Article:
new to wine - recommendations
- fldhkybnva Mar 10, 2011 06:56 AM
I have finally acquired a taste for wine, however am completely lost in the wine store. I have tried several chardonnays which I enjoy, but thought that I would explore other whites. Last week I tried a sauvignon blanc and found it to be underwhelming. I thought that I might branch into the pinot grigio or riesling categories this week. Any recommendations? If it helps, while I like chardonnay I do prefer muscato and d'Asti. Thanks for any suggestions.
Sounds like you like sweeter wines? Which chardonnay did you like?
I'd suggest German riesling to start.. It looks like you live in the Baltimore area, so I'll make recommendations available at Wells Discount Wines. I know nothing about the store. Hopefully they're a reputable retailer.
For riesling, start with a Donnhoff 2009 estate for $20 a bottle. It's a good introduction to riesling. Also consider the Leitz Dragonstone.
For chardonnay, I'm going to suggest wines at two extremes to see which one you prefer. You could like both. One is Foxglove Chardonnay. It's the second wine from Varner. Restrained. No oak. Something like $15 a bottle. Another is Rombauer Chardonnay. $33 a bottle. Big and lots of oak. See which one you like.
They also have some gruner veltliners, which along with riesling are some of the most food friendly wines made. You could try that for a different pace. Ask at the store for a recommendation.
I think a good Viognier is a nice stepping off point from Chardonnay. I find they often have similar qualities (if the Chard is oaked) in mouthfeel, but the differences in typical flavour profiles will allow you to branch out.
I like Stag's Leap from Napa, but I think they do it best in France.
Good suggestions so far above. You give enough clues to suggest you like sweeter wines but you'll get more help here AND in a wine shop if you can describe the tastes you like because styles vary within single varietals and so many wines are blends.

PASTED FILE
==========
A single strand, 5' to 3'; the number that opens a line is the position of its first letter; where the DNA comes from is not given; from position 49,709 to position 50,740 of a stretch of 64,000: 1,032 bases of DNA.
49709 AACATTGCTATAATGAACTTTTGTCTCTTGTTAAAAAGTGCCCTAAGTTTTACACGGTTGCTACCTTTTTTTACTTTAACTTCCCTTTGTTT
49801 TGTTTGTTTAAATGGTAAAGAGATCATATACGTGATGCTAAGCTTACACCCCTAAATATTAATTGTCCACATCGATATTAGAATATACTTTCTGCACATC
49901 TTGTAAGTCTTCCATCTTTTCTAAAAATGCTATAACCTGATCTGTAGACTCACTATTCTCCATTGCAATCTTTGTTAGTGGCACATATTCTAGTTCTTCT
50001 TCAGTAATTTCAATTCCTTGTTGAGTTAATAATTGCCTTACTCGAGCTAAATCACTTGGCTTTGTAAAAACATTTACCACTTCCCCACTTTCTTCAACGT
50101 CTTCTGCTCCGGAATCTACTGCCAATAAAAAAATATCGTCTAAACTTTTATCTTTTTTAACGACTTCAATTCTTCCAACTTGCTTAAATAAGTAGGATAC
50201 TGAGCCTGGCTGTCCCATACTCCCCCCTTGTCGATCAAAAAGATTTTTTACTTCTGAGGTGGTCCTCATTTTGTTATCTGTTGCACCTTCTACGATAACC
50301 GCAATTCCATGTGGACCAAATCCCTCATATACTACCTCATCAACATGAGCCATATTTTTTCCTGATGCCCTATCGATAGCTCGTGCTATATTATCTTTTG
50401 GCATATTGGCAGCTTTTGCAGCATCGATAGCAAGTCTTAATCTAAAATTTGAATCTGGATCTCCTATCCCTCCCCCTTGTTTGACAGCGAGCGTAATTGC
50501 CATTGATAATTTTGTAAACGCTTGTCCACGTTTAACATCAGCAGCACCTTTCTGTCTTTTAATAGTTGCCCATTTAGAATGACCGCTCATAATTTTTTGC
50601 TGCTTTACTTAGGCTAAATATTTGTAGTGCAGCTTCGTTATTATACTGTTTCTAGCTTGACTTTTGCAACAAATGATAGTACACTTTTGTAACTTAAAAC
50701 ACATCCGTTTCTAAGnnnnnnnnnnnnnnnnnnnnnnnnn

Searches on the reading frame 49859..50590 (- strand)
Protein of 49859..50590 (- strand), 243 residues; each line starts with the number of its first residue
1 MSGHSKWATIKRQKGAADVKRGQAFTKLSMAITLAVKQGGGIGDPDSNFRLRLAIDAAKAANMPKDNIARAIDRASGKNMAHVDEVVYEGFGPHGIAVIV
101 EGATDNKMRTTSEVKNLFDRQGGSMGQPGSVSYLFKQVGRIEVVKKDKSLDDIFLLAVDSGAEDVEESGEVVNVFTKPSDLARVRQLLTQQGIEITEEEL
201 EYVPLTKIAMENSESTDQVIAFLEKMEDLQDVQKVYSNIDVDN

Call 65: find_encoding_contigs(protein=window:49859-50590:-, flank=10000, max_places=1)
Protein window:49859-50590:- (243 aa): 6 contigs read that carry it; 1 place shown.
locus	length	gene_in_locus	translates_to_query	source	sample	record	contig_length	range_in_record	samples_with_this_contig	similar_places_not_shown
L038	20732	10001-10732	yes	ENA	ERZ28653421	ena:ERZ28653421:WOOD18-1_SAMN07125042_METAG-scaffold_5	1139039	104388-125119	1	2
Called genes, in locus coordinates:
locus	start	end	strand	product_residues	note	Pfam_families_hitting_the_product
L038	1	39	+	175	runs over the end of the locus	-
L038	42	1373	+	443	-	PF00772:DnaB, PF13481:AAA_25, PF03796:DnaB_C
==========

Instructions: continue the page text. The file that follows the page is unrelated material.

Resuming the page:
Some of the more general descriptors used to categorize wines in some shops are fruity, mellow, bold, silky, crisp, big, sweet, juicy. With some specific grape variety preferences and descriptors like those you'll be able to navigate more easily in reaching your goal.
My best advice would be to take notes about whatever you drink. It will help you keep track of what you like and of the changes in your taste. As tastes evolve in wine drinking I find that most people move farther from sweet (except in the case of dessert wines).
I would recommend that you pick up a copy of Andrea Immer's (now Robinson) "Great Wines Made Simple." It's a general wine reference, but with a big difference - she steps one through many varietals, and many countries/styles of wines. Let's just say, "the homework is well worth the price of the book." The exact recs. are probably a bit long in the tooth, the concepts are still right-on, and with her lists from when the book was published, will resonate with any good wine shop. They can "read between the lines," and make good recs. for what is current. She also offers about 3 different price-points for each tasting exercise, so you do not break the bank. You will NOT be disappointed.
Enjoy your journey,
I still utilize it to structure wine-courses for some societies, that I belong to. Yes, there is some updating, that is required, but it's quite easy, and easy for a beginner, with a decent wine shop. So far, the "courses" have been very well-received. We normally end with some blind exercises in New World vs Old World (and I do not pull ringers). Everyone loves it.
Glad that you are a fan too,